• Radio Smart Talk img 2012-10-10 08:27

    Email from Sam,

    I am 40 year old female and I notice in last 3 years a clear bubble on the white part of my eye. What is it? What causes it? Does it go away?

  • Radio Smart Talk img 2012-10-10 08:28

    Email from Manuel,

    From time to time, I see advertisements for devices which promise to help correct near/far sightedness without surgery. Are these gimmicks, or do any of them actually work?

    Does exercising the muscles of the eyes do anything to assist in vision correction?

    What are the dangers of Lasik or other corrective surgeries as we age?

  • Radio Smart Talk img 2012-10-10 08:28

    Email from Madison,

    I am wanting to get laser surgery to improve my eyes, but my eyes change a decent amount every time I get pregnant...I am currently 25 and was wondering if I get the surgery done and end up pregnant again is there a good chance my eyes will change yet again?

  • Radio Smart Talk img 2012-10-10 08:31

    Email from Avid listener,

    I have a history of a lazy eye or amblyopia.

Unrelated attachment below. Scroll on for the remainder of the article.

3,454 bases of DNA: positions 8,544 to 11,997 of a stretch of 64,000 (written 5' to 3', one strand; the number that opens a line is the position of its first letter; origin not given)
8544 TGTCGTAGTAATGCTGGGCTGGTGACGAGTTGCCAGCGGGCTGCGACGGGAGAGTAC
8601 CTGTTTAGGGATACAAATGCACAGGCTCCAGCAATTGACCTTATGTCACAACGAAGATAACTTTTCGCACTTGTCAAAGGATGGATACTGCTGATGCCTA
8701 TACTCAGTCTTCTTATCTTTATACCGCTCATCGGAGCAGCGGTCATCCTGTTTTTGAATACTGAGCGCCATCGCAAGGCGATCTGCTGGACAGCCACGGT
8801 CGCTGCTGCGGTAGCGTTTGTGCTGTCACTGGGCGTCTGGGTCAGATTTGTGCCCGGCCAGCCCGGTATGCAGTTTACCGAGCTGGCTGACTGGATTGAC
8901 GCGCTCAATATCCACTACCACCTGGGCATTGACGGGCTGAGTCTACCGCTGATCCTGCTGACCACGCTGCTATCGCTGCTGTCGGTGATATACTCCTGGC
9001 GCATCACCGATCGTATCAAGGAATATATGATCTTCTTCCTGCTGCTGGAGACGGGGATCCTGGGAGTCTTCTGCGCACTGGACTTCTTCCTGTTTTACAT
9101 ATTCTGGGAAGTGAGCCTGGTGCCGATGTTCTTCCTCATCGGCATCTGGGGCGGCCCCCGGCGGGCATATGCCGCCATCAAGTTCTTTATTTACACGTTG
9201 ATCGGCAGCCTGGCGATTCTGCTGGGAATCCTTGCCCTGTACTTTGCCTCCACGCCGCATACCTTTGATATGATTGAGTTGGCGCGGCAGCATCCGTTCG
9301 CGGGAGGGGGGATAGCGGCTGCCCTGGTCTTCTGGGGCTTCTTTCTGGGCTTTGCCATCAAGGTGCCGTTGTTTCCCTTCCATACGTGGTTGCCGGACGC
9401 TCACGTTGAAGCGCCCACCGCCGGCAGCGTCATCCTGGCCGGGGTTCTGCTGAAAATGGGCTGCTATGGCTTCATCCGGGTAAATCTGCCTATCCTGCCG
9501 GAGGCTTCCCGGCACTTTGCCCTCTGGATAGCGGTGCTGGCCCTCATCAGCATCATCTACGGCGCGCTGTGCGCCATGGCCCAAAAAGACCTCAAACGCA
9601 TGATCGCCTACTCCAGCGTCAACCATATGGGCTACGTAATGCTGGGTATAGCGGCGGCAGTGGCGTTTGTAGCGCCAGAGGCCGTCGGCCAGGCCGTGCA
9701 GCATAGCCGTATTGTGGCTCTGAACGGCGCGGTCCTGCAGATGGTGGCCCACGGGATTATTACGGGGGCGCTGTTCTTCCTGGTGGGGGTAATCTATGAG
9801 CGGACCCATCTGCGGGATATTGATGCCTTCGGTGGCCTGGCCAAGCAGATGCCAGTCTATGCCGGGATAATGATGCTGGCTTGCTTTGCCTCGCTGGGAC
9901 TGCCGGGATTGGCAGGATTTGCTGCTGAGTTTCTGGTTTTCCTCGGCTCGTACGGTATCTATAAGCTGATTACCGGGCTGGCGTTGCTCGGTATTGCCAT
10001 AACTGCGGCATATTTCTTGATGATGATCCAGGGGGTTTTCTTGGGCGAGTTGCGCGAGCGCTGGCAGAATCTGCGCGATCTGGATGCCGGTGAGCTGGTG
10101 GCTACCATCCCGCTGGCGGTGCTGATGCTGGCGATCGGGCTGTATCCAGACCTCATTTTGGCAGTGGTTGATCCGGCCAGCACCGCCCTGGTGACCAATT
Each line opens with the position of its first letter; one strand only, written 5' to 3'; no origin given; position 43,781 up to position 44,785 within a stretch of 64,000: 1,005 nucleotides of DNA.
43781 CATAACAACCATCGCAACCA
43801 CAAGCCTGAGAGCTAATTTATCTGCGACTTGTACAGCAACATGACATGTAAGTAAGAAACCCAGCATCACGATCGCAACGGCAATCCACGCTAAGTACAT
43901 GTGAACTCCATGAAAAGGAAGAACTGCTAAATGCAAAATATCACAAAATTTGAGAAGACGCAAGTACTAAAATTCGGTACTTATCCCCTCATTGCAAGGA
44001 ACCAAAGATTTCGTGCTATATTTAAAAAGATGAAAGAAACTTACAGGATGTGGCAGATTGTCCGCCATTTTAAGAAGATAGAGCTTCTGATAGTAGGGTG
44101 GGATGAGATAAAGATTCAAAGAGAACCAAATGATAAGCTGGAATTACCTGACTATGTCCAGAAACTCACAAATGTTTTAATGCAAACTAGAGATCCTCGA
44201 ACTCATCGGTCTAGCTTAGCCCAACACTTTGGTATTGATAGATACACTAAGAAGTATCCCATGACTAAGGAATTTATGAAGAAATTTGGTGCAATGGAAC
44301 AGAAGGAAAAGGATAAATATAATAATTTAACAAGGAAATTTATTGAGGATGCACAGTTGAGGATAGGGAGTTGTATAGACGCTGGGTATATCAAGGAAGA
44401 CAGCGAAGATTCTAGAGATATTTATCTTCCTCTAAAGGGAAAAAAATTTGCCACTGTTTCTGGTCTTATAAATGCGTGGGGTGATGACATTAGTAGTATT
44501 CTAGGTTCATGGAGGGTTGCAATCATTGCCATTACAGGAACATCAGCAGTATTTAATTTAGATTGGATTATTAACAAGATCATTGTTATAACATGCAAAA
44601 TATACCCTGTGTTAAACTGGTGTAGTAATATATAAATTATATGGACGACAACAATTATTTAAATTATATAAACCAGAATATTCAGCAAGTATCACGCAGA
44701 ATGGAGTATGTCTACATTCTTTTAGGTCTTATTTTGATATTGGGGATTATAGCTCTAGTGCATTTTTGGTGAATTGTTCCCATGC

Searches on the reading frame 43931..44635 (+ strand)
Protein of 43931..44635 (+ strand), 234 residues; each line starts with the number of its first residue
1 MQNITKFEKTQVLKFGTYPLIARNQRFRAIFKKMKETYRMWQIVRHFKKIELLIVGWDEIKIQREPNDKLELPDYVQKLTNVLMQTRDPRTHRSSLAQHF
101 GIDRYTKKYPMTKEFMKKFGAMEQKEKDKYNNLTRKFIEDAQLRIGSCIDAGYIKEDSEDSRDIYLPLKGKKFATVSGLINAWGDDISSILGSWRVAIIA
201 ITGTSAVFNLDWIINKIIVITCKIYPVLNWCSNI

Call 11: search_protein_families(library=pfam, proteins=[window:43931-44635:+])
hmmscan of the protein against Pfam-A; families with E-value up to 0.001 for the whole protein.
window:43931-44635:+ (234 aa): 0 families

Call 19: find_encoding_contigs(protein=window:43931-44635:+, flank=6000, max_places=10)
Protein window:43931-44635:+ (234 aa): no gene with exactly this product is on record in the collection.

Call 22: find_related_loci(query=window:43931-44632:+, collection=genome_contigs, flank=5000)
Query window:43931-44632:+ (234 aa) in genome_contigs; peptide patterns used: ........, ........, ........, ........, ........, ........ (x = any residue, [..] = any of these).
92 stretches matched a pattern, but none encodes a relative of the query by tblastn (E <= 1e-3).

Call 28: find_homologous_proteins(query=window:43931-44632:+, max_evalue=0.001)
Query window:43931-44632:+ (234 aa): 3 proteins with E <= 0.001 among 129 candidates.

I have completed vision therapy in the past with some positive effect, however aside from wearing a patch over my eye all the time it there anything that I can do to reverse or alter the progression of this disease. i.e. surgery?

    My fear is that if something traumatic happens, I will be left with very limited sight.

  • Radio Smart Talk img 2012-10-10 08:35

    Email from Melina

    My Grandfather had macular degeneration. My mother has poor vision as do I and my children; we primarily have near sighted with astigmatism. I have a color difference in my right eye vs my left eye. Meaning when I close my right eye the colors are more vibrant with the left vs the right. When I asked my doctor regarding this, I was told one eye is dominant and see colors stronger. Is this a symptom of macular degeneration also is macular degeneration hereditary?